by Connie Cushing
Cincinnati, Ohio, USA
I was shocked, to say the least, by the news I saw on 11 September, 2001. We turned the television on about one minute into the World Trade Center (WTC) disaster. I know this is devastating for New Yorkers who work and live in the city, and for Americans who mourn the loss of fellow countrymen.
This event really got to my family, because my three boys and I were just in New York last week. I’d always wanted to see the city that never sleeps, and thought it would be a unique experience for the boys. We started in New Jersey and crossed the Hudson. We took pictures of the famous skyline, toured the Statue of Liberty, Staten island, Times Square, and rode buses and subways. By far the most impressive sight was the World Trade Center Towers. Their grandeur and awe-inspiring mass was overwhelming.
At first my boys were a little frightened to go up. They had heard of the bombing at the WTC eight years before and were skeptical. A WTC employee heard me trying to relieve their fears and chimed in. He said that the Towers were designed to withstand earthquakes and other disasters, that he’d been working at the towers then, and that he felt safe there. So then my children felt safe also.
I fear elevators, so going up to the roof of the South Tower was challenging. The elevator operator was jovial, teased me, and made me laugh despite my anxiety. One of our companions is afraid of heights and suffers from vertigo. When on the roof she was too anxious to take a picture of the boys and me near the edge. A security guard came over and took the picture for us and eventually talked her over to the edge to look out. It helped that the guard rail was there and that the section wasn’t exactly on the edge of the building but had a roof beneath it. So
we were all in the picture.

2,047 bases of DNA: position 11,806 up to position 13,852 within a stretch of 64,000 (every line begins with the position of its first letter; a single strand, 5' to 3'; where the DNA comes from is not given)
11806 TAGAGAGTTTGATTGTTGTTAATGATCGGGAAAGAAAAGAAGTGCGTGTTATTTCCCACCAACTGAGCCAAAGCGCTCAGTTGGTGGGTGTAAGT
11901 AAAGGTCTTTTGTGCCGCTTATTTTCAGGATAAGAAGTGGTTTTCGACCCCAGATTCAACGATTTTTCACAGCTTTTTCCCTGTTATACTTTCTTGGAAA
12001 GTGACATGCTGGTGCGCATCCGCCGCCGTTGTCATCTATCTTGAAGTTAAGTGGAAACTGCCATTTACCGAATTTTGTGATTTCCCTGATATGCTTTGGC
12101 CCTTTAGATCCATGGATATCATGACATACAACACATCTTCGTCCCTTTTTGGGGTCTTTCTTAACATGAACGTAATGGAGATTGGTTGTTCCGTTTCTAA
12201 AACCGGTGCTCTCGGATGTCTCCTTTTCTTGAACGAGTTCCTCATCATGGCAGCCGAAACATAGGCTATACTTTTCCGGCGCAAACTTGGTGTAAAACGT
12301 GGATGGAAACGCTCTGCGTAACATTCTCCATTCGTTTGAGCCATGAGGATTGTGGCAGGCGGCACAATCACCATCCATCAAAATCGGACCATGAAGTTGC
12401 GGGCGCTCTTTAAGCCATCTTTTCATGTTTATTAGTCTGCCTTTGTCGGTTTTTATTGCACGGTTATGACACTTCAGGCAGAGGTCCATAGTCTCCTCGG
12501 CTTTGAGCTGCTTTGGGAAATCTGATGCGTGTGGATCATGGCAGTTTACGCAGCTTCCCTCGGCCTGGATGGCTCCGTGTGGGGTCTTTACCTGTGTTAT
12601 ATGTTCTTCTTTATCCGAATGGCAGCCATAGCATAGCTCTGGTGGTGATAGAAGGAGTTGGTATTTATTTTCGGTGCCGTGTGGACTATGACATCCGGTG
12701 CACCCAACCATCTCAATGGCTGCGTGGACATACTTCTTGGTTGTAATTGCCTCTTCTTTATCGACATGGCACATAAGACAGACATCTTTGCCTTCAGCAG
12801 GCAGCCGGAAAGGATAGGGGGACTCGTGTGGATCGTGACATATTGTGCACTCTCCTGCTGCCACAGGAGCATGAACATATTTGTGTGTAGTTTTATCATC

Everyone in New York was friendly and helpful. After all — we had “tourist” written all over our faces. All in all it was one of my most memorable experiences ever. Now my memory will be forever ingrained with those people. They went out of their way to make our trip more pleasant and enjoyable with a smile and a joke.
The New Yorkers we met had a gentle way of setting a stranger at ease in a big and daunting place. I will always remember them for that — but even more so now — for today I know those people may be no more. I feel privileged for knowing them, even if for only a moment in time.
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2 thoughts on “Remembering Their Smiles”
That is truly a beautiful memory and thank you for sharing it.
A wonderful testament of all the loving and caring people on our world.
911 is an important date in my family too. My husband ,(then fiancé) head just arrived in the United States about 4 days before that day and we had just returned home to Cincinnati on 9/10. He was watching the Today show and saw the first jet hit the first Tower and asked me what was happening. I put down the newspaper and started watching/listening along with him. Given that no one knew what was happening all the news people were talking fast—
making it hard for my husband to understand. English is his second language, so I worked extra hard to try to understand in order to help him.